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India's current account deficit almost got wiped out in the December quarter standing at just $1.4 billion due to lower trade deficit and a rise in net services receipts, according to data released by Reserve Bank of India on Thursday.

CAD eased to 0.2% of GDP in December quarter from 0.9% of GDP in the September quarter.

Private transfer receipts, mainly representing remittances by Indians employed overseas, increased to $20.6 billion, up by 9% from their level a year ago. In the financial account, net foreign direct investment at $10.0 billion was higher than $7.3 billion in Q3 of 2018-19. Foreign portfolio investment recorded net inflow of $7.8 billion – as against an outflow of $2.1 billion in Q3 of 2018-19 – on account of net purchases in both the debt and equity market.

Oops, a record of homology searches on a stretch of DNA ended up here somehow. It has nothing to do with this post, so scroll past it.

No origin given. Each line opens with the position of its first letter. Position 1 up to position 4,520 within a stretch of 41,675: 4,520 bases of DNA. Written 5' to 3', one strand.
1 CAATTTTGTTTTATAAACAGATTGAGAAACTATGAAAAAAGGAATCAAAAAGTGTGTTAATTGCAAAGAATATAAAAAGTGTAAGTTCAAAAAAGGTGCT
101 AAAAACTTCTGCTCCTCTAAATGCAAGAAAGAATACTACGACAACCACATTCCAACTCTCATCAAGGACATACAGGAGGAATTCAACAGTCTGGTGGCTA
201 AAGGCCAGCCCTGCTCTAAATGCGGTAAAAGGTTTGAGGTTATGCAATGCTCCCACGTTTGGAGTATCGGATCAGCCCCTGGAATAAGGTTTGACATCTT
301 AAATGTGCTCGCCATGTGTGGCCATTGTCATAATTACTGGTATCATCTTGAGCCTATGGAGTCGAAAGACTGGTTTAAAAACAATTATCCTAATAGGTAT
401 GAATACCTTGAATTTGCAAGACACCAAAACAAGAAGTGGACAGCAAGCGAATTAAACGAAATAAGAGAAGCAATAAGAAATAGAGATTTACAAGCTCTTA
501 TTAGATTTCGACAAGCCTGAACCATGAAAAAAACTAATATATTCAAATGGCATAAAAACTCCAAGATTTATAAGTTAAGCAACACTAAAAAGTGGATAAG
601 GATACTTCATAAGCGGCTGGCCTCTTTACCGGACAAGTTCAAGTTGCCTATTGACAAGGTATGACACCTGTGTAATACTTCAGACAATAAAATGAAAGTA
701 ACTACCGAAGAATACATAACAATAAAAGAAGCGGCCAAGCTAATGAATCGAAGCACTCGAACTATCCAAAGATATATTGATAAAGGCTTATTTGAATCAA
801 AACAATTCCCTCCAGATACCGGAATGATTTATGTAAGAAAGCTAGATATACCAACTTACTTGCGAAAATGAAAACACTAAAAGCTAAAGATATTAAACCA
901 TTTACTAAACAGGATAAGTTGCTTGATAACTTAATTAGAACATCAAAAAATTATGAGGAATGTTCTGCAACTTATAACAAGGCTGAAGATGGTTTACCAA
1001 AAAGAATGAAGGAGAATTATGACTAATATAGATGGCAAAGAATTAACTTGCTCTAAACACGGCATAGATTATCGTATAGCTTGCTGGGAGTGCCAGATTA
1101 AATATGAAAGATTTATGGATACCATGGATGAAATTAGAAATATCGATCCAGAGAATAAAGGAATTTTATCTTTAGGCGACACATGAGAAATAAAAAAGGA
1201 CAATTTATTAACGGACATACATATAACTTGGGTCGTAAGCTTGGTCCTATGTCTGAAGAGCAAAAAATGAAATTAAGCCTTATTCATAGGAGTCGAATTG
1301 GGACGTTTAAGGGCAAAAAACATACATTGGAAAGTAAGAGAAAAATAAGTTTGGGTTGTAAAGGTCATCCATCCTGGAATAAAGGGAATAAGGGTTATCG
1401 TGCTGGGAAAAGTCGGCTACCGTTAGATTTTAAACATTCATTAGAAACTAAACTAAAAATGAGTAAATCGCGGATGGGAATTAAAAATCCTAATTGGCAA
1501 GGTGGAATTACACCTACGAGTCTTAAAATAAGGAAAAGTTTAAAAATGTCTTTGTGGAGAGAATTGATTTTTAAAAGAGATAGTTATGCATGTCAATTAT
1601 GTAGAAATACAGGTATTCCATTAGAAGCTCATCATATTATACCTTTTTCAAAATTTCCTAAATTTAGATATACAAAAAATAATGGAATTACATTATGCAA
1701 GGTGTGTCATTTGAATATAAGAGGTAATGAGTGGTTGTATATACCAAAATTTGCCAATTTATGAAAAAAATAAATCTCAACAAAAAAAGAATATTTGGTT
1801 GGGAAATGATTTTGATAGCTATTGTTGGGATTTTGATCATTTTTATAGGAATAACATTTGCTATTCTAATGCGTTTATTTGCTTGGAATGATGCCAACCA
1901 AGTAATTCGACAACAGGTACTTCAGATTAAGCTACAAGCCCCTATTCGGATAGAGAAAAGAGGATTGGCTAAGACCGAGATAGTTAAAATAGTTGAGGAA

"The CAD narrowed to 1% of GDP in April-December of 2019-20 from 2.6% in April-December of 2018-19 on the back of a reduction in the trade deficit which shrank to $118.9 billion in April-December 2019-20 from $145.1 billion in April-December of 2018-19," RBI said.

UBS in a report released on Thursday said since India is a net oil importer with inelastic demand, movement in crude oil

prices tends to have an important bearing on its macro stability risks including current account deficit.

"Looking at India's oil price sensitivity, we calculate a $10/bbl average fall in global crude oil prices narrows India's CAD by $15bn (0.5% of GDP) and fiscal deficit by 0.1% of GDP if domestic fuel prices are unchanged," it added.

Brent crude futures dropped 5.5% to 33.8 per barrel on Thursday after Saudi Arabia and the United Arab Emirates announced plans to boost production capacity.

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